Russia ‘stockpiling bodies of Ukrainian soldiers’ to use in ‘false flag’ attack on Chernobyl
Russia is stockpiling corpses of dead Ukrainian soldiers to plant as evidence in a false flag operation at Chernobyl, Ukrainian officials have warned.
Kyiv's Military Intelligence Directorate said Vladimir Putin planned to release radioactive waste in what would amount to a “terrorist attack”.
In a statement, it said Kremlin forces had been seen laying the groundwork by collecting “fake evidence” to blame Ukraine for a nuclear leak.
“Russian car refrigerators collecting the bodies of dead Ukrainian defenders were spotted near the Antonov airport in Hostomel,” it said. “There is a possibility that they will be presented as killed saboteurs in the Chernobyl zone.”
Russian forces have been in charge of the disused power plant since capturing it in the first few days of the war.
Ukrainian officials say the occupiers have refused to let the facility's repairmen and engineers back on to the site. They warned there was now just 48 hours' worth of diesel left with which to power its emergency generators.
Kyiv says saboteurs posing as Belarusian nuclear experts have been brought in to prepare a “man-made catastrophe for which the occupiers will try to shift responsibility to Ukraine”.
But the Kremlin claims they are technicians who were sent in to restore power to the derelict plant.
Russia argues it is Ukraine and the US which are preparing to trigger biological warfare through the use of chemical weapons.
Moscow's foreign ministry said “radical Ukrainian groups under the control of the representatives of American special services” were plotting atrocities.
It said they were planning multiple attacks including “the destruction of containers with toxic chemicals in highly populated areas”.
“The objective of such actions is to accuse Russia of the use of chemical weapons against the civil population and violating its obligations,” it added.
There is no evidence the claims are anything other than pure fabrication.
Boris Johnson has raised concerns that disinformation is being sown by the Kremlin so it can deflect blame for its own atrocities.
“They start saying that there are chemical weapons that have been stored by their opponents or by the Americans,” the Prime Minister told Sky News.
“And so when they themselves deploy chemical weapons, as I fear they may, they have as a sort of a maskirovka, a fake story ready to go.”
US President Joe Biden vowed that Russia “would pay a severe price if it used chemical weapons” in Ukraine.
But speaking at the White House he ruled out any direct military invention as it would spark “World War Three”.
“We will not fight a war against Russia in Ukraine”, he told reporters.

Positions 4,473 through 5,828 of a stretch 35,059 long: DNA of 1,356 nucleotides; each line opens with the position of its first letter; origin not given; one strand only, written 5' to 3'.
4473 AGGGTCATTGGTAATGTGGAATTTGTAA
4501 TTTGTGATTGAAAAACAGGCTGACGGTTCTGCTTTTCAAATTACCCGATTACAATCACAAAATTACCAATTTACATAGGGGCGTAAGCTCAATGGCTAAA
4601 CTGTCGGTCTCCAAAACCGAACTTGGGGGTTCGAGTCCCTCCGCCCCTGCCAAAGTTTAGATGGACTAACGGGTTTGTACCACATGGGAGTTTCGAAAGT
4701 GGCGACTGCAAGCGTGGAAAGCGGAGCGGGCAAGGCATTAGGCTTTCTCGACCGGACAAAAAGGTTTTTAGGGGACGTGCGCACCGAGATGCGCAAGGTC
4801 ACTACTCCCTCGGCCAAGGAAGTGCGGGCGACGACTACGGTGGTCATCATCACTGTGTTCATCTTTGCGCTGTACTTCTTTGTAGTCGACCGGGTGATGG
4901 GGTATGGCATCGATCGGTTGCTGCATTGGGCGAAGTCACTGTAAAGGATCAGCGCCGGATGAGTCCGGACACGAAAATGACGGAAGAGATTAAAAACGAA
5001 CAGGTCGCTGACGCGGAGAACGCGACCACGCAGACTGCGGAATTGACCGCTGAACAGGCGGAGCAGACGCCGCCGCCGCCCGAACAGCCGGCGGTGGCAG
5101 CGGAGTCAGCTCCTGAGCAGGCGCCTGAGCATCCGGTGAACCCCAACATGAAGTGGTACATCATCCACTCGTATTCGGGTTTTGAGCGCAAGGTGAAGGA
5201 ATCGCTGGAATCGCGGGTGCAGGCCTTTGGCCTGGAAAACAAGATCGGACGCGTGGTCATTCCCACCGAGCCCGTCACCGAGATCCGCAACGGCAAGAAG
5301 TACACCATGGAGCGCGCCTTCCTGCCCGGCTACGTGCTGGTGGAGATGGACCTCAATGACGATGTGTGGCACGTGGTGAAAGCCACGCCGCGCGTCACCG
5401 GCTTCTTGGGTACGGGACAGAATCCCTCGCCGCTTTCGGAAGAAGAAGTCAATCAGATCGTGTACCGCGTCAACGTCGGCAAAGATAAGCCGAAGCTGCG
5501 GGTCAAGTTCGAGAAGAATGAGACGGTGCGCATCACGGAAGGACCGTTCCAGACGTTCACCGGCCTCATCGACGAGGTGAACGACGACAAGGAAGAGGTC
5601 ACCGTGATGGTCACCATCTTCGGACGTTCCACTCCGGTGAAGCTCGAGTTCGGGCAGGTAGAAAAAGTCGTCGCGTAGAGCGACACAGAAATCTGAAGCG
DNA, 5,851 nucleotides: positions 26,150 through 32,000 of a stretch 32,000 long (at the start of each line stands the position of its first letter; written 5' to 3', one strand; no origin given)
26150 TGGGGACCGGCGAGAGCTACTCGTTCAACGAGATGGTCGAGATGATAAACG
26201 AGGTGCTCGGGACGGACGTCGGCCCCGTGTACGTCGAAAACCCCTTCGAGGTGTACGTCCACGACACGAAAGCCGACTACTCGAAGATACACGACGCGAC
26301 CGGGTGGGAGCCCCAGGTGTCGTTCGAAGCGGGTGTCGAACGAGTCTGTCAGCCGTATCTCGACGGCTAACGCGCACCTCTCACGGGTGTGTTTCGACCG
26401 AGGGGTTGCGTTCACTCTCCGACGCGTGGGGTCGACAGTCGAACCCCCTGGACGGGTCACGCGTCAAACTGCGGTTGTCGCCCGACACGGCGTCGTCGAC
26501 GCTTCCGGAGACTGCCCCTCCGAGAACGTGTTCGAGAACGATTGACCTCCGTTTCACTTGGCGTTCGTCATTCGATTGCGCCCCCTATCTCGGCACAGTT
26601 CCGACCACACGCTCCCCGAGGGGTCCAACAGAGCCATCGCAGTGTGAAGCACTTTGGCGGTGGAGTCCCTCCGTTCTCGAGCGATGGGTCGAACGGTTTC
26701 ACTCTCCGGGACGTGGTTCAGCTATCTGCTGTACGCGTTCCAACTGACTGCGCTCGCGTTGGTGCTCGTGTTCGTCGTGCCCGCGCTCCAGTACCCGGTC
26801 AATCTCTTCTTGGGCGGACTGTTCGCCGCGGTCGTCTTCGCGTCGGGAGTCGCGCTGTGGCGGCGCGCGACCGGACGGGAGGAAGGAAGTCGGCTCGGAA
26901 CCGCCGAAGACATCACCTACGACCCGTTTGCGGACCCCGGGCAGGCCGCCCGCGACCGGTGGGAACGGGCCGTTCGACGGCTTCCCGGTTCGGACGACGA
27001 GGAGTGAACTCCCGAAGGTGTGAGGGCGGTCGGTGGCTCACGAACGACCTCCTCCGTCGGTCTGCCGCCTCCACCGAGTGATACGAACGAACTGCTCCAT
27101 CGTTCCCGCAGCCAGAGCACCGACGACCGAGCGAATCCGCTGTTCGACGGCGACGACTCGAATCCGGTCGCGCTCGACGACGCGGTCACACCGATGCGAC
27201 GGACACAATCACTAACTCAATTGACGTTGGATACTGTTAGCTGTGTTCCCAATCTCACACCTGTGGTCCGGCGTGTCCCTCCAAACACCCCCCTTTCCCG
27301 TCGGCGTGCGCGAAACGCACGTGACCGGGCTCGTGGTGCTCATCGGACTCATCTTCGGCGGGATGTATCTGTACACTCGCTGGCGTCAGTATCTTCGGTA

UK technology minister Chris Philp said the use of chemical weapons would “trigger a dramatic increased response” from the West.
Kyiv says that the aim of any false flag operation at Chernobyl would be to undermine Western support for its defensive efforts.
In an intelligence update posted to social media, Kyiv’s Military Intelligence Directorate said the Kremlin faces having to resort to such tactics because the invasion has stalled.
It wrote: “According to available information Vladimir Putin has ordered the preparation of a terrorist attack at the Chernobyl nuclear station.
“Without getting the desired result from the ground military operation and direct negotiations, Putin is ready to commit nuclear blackmail of the world community.
“Putin’s actions will have catastrophic consequences for the whole world. It looks like this is exactly what the Russian dictator is counting on.”
On Friday night, Mr Putin agreed to provide Belarus with up-to-date military equipment in a meeting with its leader Alexander Lukashenko at the Kremlin. It comes as Kyiv warned that Belarus could join the invasion imminently after Russian fighter jets fired into the country from Ukrainian air space in an apparent "false flag" attack.
The Pentagon said the US had not yet seen evidence that troops from Belarus were in Ukraine. "That's not to say that it couldn't happen or that it wouldn't happen," a Pentagon spokesman said.
Chernobyl has been designated as an exclusion zone since a meltdown at the Soviet-built plant in 1986.
Reactor 4 was covered with a giant steel and concrete sarcophagus in 2016 to prevent any future leaks.
The International Atomic Energy Agency has been cut off from the site since Russian troops took it.
Last week, Kremlin forces shelled the Zaporizhzhya nuclear power plant in southern Ukraine, causing a fire in a training building.
Yesterday they carried out an airstrike on the Kharkiv Physical and Technical Institute which contains a nuclear reactor for experiments.
Western leaders have branded such actions war crimes and raised fears Russia will try to exploit the threat of radioactive fallout spreading across Europe.
The Kremlin has denied indiscriminate shelling of Ukrainian cities and has even claimed Kyiv is carrying out the attacks itself to gain sympathy.